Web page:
Five years later, unsolved Macon murder still brings pain

alopez@macon.comFebruary 20, 2014 

Five years ago, 27-year-old Sophia LaTessa Denmark was found dead in a house she shared with roommates in Macon’s Pleasant Hill neighborhood. She was strangled to death.

Now, her family is finally ready to talk about her death.

“Some of the time I break down like it just happened,” said Ophelia Austin, Sophia’s grandmother. The pain doesn’t ever get old and never goes away, she said.

Denmark’s mother, father, sister, aunts, cousins and grandmother gathered Wednesday at a family member’s home in Macon to remember her. They recalled her as a bright and happy woman who had no known enemies. They also criticized local law enforcement officials for a homicide investigation they say has gone cold.

On Feb. 21, 2009, Sophia was found face down inside her bedroom at 2127 Walnut St. She was pronounced dead at the scene.

A man who was seen entering the house before Sophia was found had confessed to killing her, but DNA recovered from under her fingernails wasn’t a match. Sophia’s killer has never been found.

“I don’t see why the case hasn’t been solved,” said her father, Freddie Denmark.

Her mother, Angela Young lamented, “We haven’t seen any answers.”

Life of the party

Photos of Sophia decorated her aunt’s house where her family gathered Wednesday night. The pictures captured her modelesque frame, smooth brown skin and distinct facial features -- long eyelashes, sculpted eyebrows, bright eyes and a wide smile.

“She loved to model, and she loved to dance,” Austin said.

Austin’s oldest granddaughter, Sophia also was her parents’ oldest child. Her two brothers and a sister were devastated when she died, Young said.

“When she was around, she would brighten my day and make me laugh,” said 28-year-old Shannon Hill, her younger sister. “She was the life of the party, so there was never a dull moment with her.”

Sophia also spent time baby-sitting her cousin Alexis Hill, who is now 19. She would make toaster strudels for her but never put them on a plate because she didn’t want to wash dishes, Hill remembered, laughing.

On the first anniversary of her death, Hill gave birth to a son.

“He’s just like her,” Hill said, “intelligent, funny, outgoing.”

Before her death, Sophia had talked about getting a GED and continuing her education. After a failed marriage, she was happy to be on her own, Austin said.

Austin, who raised Sophia, became worried after finding out where she was living on Walnut Street.

“I went to visit her and beg her to come live with me,” she said.

“That area wasn’t the safest,” Freddie Denmark said.

After Sophia died, her family posted fliers in Pleasant Hill asking for help with the case. They offered a $3,000 reward for information leading to Sophia’s killer.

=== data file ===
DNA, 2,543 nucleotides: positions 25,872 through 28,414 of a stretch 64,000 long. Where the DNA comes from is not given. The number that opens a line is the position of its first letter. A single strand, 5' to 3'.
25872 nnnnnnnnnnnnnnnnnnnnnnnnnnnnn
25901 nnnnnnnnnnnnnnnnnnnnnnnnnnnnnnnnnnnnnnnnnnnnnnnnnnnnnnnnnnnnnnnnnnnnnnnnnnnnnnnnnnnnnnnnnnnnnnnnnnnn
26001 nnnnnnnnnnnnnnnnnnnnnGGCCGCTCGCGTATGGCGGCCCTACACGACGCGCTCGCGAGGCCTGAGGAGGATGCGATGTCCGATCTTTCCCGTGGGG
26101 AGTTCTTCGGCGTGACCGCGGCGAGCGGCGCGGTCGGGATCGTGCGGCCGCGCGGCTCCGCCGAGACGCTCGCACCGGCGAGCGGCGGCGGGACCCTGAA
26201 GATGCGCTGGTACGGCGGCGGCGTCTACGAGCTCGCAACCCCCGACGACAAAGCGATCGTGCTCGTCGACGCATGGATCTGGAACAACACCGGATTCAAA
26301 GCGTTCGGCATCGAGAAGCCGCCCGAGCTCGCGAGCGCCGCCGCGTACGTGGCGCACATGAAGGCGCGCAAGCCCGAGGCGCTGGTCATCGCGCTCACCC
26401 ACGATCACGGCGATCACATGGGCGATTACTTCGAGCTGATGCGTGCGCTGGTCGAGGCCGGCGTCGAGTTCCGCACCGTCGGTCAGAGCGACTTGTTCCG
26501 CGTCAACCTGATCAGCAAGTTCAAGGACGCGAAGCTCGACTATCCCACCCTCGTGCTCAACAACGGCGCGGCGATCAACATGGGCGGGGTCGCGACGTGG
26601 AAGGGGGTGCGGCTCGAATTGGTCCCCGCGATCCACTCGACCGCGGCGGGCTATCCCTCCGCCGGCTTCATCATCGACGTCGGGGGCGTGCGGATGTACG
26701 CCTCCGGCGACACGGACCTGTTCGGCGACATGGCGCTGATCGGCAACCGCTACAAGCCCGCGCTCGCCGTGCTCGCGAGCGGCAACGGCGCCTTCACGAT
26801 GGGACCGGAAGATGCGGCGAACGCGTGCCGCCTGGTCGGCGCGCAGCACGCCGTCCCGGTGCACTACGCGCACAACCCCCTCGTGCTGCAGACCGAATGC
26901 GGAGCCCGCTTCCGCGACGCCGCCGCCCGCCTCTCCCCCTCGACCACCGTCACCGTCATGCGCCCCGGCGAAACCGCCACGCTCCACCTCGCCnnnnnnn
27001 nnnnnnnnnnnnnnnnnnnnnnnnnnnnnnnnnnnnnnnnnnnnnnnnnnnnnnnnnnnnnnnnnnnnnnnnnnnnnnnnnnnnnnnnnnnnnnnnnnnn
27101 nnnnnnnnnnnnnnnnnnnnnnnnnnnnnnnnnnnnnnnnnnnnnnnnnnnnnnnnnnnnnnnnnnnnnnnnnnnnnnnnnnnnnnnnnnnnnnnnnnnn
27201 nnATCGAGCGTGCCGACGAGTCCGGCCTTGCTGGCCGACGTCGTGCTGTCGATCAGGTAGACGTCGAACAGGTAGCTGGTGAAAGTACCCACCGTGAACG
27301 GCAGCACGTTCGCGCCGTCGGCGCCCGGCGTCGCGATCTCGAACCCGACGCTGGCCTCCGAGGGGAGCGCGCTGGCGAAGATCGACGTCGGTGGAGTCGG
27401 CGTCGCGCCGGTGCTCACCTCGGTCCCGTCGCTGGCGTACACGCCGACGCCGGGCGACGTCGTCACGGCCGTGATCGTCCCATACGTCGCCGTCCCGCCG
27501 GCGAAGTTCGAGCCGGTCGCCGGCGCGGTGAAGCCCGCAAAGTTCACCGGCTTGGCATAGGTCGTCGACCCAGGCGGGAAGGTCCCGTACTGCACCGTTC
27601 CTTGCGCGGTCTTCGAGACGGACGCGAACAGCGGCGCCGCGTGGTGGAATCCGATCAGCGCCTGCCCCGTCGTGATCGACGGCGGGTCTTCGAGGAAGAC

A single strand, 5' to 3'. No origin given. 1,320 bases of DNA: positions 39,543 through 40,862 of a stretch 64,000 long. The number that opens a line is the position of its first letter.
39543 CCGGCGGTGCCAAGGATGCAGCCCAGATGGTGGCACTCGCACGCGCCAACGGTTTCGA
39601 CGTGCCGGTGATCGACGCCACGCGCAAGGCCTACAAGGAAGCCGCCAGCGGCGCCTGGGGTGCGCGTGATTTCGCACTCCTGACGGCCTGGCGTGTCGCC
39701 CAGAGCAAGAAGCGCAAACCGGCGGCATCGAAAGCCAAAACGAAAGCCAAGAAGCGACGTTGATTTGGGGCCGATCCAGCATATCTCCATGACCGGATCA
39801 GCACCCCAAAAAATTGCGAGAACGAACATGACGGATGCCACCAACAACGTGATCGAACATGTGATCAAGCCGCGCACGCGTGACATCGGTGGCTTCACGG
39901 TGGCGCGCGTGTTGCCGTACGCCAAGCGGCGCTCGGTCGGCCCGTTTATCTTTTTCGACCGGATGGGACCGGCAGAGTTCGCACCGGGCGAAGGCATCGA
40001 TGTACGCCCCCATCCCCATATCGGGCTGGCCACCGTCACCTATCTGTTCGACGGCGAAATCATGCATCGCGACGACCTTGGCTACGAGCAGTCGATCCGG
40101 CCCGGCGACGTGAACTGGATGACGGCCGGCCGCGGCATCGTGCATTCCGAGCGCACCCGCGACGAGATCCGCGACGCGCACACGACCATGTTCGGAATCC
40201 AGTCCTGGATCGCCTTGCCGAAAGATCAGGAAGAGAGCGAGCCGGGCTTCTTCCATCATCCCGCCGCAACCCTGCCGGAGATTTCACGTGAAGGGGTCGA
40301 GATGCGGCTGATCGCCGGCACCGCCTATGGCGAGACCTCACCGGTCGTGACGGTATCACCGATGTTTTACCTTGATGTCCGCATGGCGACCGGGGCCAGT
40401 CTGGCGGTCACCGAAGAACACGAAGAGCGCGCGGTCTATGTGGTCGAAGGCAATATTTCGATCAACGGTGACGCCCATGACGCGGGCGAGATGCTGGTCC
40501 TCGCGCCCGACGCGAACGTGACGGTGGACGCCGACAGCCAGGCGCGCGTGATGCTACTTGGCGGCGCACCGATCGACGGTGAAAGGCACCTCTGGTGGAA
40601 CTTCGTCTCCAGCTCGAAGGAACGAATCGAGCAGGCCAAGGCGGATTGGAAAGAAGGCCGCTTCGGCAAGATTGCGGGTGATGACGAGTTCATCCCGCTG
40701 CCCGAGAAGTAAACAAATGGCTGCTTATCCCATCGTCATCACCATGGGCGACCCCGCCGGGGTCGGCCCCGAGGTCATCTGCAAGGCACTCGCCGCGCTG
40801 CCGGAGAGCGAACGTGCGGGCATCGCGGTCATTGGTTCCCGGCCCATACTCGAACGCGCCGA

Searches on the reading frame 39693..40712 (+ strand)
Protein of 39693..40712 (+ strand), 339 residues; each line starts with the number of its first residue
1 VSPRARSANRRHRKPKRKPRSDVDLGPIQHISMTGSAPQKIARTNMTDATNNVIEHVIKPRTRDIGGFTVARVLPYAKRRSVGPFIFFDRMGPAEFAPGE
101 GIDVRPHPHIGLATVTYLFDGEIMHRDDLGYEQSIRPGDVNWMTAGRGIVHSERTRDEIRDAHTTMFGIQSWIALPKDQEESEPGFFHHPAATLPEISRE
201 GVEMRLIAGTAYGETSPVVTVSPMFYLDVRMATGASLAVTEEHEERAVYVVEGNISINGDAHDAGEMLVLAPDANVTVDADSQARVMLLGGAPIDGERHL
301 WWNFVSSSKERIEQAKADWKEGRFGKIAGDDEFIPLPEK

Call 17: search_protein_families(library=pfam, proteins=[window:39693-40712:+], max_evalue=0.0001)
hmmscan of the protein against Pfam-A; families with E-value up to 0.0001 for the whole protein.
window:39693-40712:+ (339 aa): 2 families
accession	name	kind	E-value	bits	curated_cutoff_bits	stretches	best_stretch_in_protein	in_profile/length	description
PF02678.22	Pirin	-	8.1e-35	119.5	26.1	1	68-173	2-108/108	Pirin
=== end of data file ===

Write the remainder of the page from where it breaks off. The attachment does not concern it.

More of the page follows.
“Nobody is coming forward.” Denmark said.

Denmark actually talked to the man initially charged with his daughter’s death, Gregory Lamont Allen, after he was convicted of moving her body and released on probation.

Allen had given the name of another man to investigators as a possible suspect, Freddie Denmark said, but nothing ever came of that tip.

A wound that doesn’t heal

Felicia Mikell, one of Sophia’s aunts, thinks the lack of justice in her niece’s case has something to due with the neighborhood where she was found.

“We went through different detectives, and there just wasn’t a lot put into trying to catch the person who did this,” Mikell said. “I think if you’re from a certain class, it’s not going to be a priority for the community or for the sheriff or for whoever is investigating the case.”

Initially under Macon Police Department jurisdiction, Sophia’s case now has Bibb County Sheriff’s Office investigators assigned to it. The police department folded into the sheriff’s office last month.

Sheriff’s Office officials were not immediately available for comment late Thursday, but spokesman Lt. Sean DeFoe has been in touch with the family over the past several weeks, Austin said.

Part of the purpose of Wednesday’s gathering was for family to share their story in the hopes that someone with information might come forward.

“Anybody that takes a life deserves to be punished,” Freddie Denmark said.

“I only had one big sister,” Shannon Hill said, crying. “I can’t get her back. It’s hard.”

Austin, Sophia’s grandmother, wrote a letter to her this week and shared it with the rest of the family.

“We know you cannot speak for yourself but we are your voice,” wrote Austin, who vowed to keep searching for her granddaughter’s killer.

She recalled one of Sophia’s favorite sayings, for when she encountered something wicked.

“That ain’t nothing but the devil,” Sophia used to say.

“Whoever took your life ain’t nothing but the devil,” Austin said.

Anyone with information on the case is asked to call investigators at 478-751-7500, or they can call Macon Regional CrimeStoppers at 877-68-CRIME.

Information from Telegraph archives was used in this report. To contact writer Andres David Lopez, call 744-4382.

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